2007 WSUD for catchments above wetlands


Final report of a study into stormwater management and hydrological objectives for urban development in catchments above coastal wetlands in NSW; and water sensitive urban design (WSUD) solutions) to help protect wetland ecological health.

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HCCREMS commissioned Ecological Engineering (R. McManus, T. Wong, and P. Breen) to provide solutions to the challenges faced by Wyong Shire Council. Wyong is a significant periurban growth corridor and hosts many natural coastal wetlands – some of state significance and designated as State Environmental Planning Policy (SEPP) 14 – Coastal Wetlands.

This study looked into the ecological needs of biotic communities associated with coastal wetlands; and the kinds of hydrological regimes required to sustain healthy ecological processes when such wetlands are downstream of urban development. The resulting report and appendices are of value to council staff involved in strategic catchment management, land use planning and development control in NSW.

This study derives stormwater hydrological (water flow) objectives to guide catchment strategic planning and urban development to lessen the impacts that upstream urban development can have on these wetlands.

A method for specifying total catchment hydrological and water quality improvement performance objectives is outlined; and WSUD techniques to achieve this performance are described.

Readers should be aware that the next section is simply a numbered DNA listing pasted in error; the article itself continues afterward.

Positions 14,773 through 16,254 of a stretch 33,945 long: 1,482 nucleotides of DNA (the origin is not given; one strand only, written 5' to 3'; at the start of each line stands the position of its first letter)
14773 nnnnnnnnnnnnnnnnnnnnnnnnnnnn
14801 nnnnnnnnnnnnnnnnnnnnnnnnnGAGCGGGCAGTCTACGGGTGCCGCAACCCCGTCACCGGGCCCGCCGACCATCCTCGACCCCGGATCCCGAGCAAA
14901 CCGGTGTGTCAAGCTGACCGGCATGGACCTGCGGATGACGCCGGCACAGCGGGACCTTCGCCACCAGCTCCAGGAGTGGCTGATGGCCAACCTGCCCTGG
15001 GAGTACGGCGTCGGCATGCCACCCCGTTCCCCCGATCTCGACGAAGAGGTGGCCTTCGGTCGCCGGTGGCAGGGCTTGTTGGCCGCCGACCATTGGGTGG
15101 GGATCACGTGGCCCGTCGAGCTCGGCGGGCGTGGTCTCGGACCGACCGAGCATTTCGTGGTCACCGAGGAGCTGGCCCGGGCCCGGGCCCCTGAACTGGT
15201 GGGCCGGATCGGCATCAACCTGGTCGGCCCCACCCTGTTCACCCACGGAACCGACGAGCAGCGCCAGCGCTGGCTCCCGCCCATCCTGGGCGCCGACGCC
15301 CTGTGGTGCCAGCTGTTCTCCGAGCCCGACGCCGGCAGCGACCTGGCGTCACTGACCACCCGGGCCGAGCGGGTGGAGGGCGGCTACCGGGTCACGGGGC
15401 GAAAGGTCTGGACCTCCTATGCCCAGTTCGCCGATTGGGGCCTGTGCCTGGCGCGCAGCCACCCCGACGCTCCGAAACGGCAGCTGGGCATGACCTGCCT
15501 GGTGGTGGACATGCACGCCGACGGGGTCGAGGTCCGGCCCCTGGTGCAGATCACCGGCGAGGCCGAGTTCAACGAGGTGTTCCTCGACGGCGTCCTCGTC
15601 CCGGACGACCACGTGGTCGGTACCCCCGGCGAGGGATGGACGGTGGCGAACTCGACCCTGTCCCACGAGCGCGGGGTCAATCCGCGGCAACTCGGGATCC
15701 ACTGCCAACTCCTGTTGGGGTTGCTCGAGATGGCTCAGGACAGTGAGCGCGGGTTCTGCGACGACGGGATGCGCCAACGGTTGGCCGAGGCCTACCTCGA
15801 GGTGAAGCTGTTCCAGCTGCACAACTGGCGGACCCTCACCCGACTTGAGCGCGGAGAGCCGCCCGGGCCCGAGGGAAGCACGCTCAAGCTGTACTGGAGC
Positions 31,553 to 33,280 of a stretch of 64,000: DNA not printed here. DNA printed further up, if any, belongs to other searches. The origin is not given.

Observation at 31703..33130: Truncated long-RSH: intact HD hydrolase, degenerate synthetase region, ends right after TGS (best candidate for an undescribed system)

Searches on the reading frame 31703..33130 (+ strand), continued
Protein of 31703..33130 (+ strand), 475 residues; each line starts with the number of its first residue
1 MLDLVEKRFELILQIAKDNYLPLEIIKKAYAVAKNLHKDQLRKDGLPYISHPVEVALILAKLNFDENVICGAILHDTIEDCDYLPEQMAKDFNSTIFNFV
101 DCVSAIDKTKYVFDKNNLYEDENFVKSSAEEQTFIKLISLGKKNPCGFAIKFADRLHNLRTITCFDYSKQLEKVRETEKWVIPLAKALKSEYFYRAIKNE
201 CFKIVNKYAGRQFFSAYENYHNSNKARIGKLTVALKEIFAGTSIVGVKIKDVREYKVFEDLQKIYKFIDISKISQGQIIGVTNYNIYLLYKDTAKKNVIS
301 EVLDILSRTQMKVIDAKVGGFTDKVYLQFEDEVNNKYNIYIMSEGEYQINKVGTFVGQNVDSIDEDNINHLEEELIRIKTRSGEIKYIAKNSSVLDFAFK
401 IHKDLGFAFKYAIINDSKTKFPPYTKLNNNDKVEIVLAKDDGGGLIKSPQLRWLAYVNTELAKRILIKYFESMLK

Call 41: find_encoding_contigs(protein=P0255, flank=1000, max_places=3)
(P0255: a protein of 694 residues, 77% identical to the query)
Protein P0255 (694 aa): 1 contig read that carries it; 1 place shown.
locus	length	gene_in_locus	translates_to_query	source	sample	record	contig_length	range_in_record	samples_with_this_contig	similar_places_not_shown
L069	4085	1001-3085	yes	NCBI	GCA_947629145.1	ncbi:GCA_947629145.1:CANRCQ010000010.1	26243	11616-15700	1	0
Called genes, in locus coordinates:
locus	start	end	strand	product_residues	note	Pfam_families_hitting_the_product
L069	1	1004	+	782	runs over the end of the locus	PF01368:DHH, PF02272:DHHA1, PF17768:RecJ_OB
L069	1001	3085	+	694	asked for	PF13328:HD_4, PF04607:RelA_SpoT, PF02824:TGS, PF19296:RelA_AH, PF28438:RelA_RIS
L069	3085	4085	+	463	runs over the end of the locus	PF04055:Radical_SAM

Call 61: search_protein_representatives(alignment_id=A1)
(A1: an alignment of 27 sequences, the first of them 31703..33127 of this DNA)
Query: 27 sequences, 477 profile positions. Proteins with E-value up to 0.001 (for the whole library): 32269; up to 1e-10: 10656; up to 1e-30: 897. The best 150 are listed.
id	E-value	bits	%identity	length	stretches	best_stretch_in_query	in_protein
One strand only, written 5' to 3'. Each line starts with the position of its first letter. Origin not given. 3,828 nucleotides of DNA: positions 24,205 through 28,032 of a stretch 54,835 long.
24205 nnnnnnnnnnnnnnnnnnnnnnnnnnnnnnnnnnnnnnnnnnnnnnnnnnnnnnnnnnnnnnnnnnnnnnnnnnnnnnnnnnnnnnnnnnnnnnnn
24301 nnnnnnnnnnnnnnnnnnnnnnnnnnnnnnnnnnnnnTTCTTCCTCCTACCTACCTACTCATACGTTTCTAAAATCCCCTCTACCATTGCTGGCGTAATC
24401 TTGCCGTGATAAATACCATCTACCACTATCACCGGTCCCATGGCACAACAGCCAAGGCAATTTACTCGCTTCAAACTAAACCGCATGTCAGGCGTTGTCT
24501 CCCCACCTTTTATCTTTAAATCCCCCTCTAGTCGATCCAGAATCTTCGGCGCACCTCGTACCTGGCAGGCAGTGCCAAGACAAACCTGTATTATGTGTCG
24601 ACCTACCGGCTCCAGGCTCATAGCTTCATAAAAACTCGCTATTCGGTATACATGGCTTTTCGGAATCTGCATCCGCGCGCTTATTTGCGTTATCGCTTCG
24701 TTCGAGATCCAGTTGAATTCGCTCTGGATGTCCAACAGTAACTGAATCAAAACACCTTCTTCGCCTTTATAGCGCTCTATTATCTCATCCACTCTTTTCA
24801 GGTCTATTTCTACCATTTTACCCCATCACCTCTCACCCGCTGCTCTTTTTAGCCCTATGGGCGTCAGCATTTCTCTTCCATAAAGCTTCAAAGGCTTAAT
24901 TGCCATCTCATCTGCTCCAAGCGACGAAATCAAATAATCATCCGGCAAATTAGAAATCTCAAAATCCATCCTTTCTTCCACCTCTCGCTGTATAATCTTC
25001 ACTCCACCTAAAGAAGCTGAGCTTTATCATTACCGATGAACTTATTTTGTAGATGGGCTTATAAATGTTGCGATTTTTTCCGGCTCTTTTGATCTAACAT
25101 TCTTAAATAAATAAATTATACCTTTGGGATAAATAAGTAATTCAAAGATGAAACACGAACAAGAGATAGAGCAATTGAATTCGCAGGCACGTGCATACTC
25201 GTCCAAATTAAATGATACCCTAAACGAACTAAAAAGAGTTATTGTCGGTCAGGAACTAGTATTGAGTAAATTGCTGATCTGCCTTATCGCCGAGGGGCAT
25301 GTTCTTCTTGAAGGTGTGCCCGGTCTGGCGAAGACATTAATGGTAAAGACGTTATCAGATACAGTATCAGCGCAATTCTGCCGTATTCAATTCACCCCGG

A key finding is that some coastal wetland types need a ‘drying hydrology‘ (as well as a ‘flooding hydrology‘). It is well known that development, with an increase in impervious area, typically increases the volume and duration of runoff that flows from urbanised catchments after common, low intensity, storm events. To ensure the appropriate ‘drying hydrology’ is experienced in wetlands downstream of urbanised areas, the study proposed that ‘dry season flow’ and ‘low spell frequency curves’ be set as objectives to be met by stormwater management and WSUD techniques in urban development in catchments above wetlands.

The projects four key components (with an appendix devoted to each) are:

  1. Develop a very simple Wetland Classification system of 17 different types, enabling practitioners to undertake a field assessment of wetland type;
  2. Formulate Water Management (flow) Objectives for catchments – that seeks to quantify the supporting hydrological characteristics required to sustain each wet;
  3. Consider procedures for determining stormwater quality objectives for catchments above these wetlands; and
  4. Develop a range of state planning recommendations and local planning provisions to assist councils to implement the water management objectives recommended through the above steps.


Date: 2007